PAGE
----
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  • DC-DC Step Up Converter

    Looking around the forum and trying to decide how to power my laptop. My laptop requires 16v 2.3A in. I have found several inexpensive DC-DC Step Up Converters via eBay. Would a product such as this work for what I need? I realize I will have to have relay set up as well to the actual power on with accessories and off with vehicle RAP (Retained accessory power).

    http://cgi.ebay.com/12V-24V-DC-DC-St...item33643af941


    I appreciate your input!

  • #2
    That will not be sufficient regulation for a laptop. Maybe for a motor or battery or something of similar heft. A laptop does not like huge spikes and large ripple. That thing is a joke.

    Look in the mp3car store, there are ready made products that do exactly what you want with built in auto-on.
    Fusion Brain Version 6 Released!
    1.9in x 2.9in -- 47mm x 73mm
    30 Digital Outputs -- Directly drive a relay
    15 Analogue Inputs -- Read sensors like temperature, light, distance, acceleration, and more
    Buy now in the MP3Car.com Store

    Comment


    • #3
      Originally posted by 2k1Toaster View Post
      That will not be sufficient regulation for a laptop. Maybe for a motor or battery or something of similar heft. A laptop does not like huge spikes and large ripple. That thing is a joke.

      Look in the mp3car store, there are ready made products that do exactly what you want with built in auto-on.


      I saw those products in the mp3car store. Just a little more than I am willing to spend at the moment. I see that Fujitsu actually makes a product for my model tailored to auto/plane usage. I may opt for one of those.


      Are there any other options out there?

      Comment


      • #4
        Well if you only want voltage conversion and not "smart" features then you are looking at things like the iGo. I don't know what it is called now or what their rebranded chinese clones are called, but basically it is an adapter system where you just put different tips on it to get various voltages and stuff. I have one from 2005-ish and it works great.
        Fusion Brain Version 6 Released!
        1.9in x 2.9in -- 47mm x 73mm
        30 Digital Outputs -- Directly drive a relay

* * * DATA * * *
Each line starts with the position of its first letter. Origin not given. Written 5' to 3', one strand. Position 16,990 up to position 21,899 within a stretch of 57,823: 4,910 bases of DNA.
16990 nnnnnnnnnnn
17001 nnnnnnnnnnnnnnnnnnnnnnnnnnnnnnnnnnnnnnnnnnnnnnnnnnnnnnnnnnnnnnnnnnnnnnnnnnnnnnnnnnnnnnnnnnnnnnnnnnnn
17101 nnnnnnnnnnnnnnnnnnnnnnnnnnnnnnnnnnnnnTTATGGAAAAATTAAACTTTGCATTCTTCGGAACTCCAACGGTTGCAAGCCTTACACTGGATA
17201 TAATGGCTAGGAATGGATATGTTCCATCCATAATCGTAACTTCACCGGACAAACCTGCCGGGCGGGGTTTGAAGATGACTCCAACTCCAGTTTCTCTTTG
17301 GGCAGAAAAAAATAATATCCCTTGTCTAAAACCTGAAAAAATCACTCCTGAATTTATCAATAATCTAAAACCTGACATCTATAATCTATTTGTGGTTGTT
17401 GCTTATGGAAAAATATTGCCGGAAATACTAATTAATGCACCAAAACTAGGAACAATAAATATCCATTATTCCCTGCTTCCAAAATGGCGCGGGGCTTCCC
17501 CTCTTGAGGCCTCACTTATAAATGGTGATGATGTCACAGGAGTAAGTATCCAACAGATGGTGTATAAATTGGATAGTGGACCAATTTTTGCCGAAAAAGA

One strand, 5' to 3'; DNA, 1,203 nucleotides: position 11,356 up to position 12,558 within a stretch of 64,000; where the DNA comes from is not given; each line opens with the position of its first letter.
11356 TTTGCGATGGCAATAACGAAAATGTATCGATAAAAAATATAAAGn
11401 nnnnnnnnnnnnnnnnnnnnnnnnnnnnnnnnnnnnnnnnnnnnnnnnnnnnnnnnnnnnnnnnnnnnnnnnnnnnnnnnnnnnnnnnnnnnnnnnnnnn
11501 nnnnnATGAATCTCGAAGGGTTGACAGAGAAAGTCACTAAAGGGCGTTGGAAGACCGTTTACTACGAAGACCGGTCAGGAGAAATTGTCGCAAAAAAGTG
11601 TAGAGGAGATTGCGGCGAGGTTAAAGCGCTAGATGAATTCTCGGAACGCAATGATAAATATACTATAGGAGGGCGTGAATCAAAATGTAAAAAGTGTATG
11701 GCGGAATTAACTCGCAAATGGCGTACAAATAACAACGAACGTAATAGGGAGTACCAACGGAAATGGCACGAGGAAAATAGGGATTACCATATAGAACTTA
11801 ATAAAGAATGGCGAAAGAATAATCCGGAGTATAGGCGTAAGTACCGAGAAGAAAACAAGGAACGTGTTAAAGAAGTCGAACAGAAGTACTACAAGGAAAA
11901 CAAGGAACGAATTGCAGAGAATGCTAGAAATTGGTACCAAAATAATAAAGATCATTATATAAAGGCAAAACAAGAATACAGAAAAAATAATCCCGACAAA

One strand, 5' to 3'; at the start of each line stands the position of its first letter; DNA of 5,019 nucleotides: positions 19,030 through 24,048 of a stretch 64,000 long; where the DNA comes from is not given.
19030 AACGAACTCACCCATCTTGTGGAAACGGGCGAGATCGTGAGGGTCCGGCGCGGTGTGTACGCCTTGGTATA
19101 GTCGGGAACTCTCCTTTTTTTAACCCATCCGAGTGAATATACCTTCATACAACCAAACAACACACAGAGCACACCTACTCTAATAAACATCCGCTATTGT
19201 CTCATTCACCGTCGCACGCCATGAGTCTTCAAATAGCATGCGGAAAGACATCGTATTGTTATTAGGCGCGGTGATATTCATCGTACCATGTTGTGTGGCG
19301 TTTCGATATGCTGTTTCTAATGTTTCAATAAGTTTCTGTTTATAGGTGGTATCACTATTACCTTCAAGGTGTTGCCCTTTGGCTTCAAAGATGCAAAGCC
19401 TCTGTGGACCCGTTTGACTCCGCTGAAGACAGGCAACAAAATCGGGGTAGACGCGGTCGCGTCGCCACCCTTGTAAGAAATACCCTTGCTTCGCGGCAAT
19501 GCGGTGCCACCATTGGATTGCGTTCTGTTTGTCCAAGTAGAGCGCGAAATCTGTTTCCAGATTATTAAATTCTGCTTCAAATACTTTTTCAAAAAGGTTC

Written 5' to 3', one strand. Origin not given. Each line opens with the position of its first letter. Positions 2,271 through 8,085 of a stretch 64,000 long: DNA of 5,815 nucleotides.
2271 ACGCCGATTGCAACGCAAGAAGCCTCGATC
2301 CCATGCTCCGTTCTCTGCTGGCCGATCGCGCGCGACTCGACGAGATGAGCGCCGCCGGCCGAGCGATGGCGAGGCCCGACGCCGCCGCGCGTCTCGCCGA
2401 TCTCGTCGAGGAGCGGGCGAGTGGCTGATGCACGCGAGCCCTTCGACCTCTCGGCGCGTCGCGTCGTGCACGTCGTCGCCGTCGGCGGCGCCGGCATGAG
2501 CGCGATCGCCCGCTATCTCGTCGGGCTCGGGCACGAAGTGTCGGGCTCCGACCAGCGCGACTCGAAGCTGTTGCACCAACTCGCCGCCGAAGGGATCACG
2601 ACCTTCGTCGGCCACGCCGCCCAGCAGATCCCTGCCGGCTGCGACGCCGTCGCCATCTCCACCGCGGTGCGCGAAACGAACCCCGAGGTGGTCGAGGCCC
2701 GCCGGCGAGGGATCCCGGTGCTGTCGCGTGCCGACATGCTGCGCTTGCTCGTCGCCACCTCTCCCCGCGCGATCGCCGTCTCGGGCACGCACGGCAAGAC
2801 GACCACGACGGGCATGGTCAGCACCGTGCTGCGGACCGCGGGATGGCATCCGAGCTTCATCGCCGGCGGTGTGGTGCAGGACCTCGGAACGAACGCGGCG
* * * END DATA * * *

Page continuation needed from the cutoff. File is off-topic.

15 Analogue Inputs -- Read sensors like temperature, light, distance, acceleration, and more
        Buy now in the MP3Car.com Store

        Comment


        • #5
          That dc-dc converter is probably ok but with sufficient (extra) output capacitors.
          I just picked up the May 2011 copy of Silicon Chip which has an adjustable 12V 1000W inverter (dc-dc converter; 15-35VDC output; based on last month's MPPT solar panel controller) intended for laptops etc.

          It's on the MC34063 chip and has three 1000uF 35V low ESR caps on the output for filtering (up to ~7A output current). Those caps could be reduced - its max input is 10A and it has an efficiency of ~80%. For 2.3A, probably one 1000uF low ESR would suffice.
          The way they have it set up, with the converter off, the output is about 1.2V lower than the input. (In thru a 10A fuse, then thru D1, a 0.025Ω resistor, a 100uH inductor, D2 & out where D1 = D2 = MBR20100CT double diodes.)
          Alas I haven't yet found any mention of the input voltage range, but these guys ain't stupid and they have good expertise wrt automotive 12V systems.


          But the linked converter should be ok if its 3A is sufficient - just add (eg) a 1000uF cap if ripple is too high.

          But yes - they have no features like the mp3car converters. But if it's merely to run or charge a laptop...


          FYI - I bought a 12V 45W laptop converter for AUD$22 a few months back... Settable outputs from ~16V to ~24V and the various dc connectors.

          Comment


          • #6
            I just ended up buying the proper DC-DC Converter for the laptop. Now, to Hardwire it instead of using the cigarette adapter. Should just be able to lop it off and use an in-line fuse rated for the fuse inside the adapter(15A) and setup through a relay with 12v switched.

            Comment


            • #7
              Yep, but you may not need a fuse as big as 15A.

              But match the fuse to the cable and relay etc, or as low as the dc converter takes.

              Comment


              • #8
                The adapter specs are:

                Voltage :
                12V-13.5V (Input), 15V-17V (Output)
                Power :
                90W

                So,

                90W / 12v = 7.5A Fuse needed?


                Correct?

                Comment


                • #9
                  Normally I use a Div10 (divide by 10 rule) so 90/10 = 9A => 10A.

                  But dc-dc converters usually boost from lower than 12V, and you need to factor in the efficiency (usually 80%) and that, as a rule, fuses should be run at (no more than) about 70-80% of rating...

                  Hence the fuse size is 90W/.8/.7 = 160W where you divide that by the minimum voltage - say 10V => 160W/10V = 16A, so 15A was appropriate. (I went from 16A down to 15A because of the /.8/.7 = /.56 "super fat" margin.

                  But of your laptop uses 16v 2.3A = 37W...
                  Then 37W/.56 = 66W.
                  So at 10V that's 66/10 = 6.6A => hence a 10A fuse... or 7.5A if you prefer...


                  I'd probably start with a 10A fuse since that is a common size, otherwise 7.5A is ok.

                  But I'd probably design the circuit (wiring, relay, fuseholder etc) to handle (say) 16A - 20A.
                  Not that it is that critical in this case, but why not design for the converter's max power, and use thicker wires for less voltage drop?

                  Sorry if that is too complicated, but I'm trying to show some typical rules and considerations.
                  But it isn't worth changing things if you already have the stuff. Your relay is likely to be rated for 30A (assuming it's a common automotive type) but could be 10A or 15A etc.

                  Remember 2 things: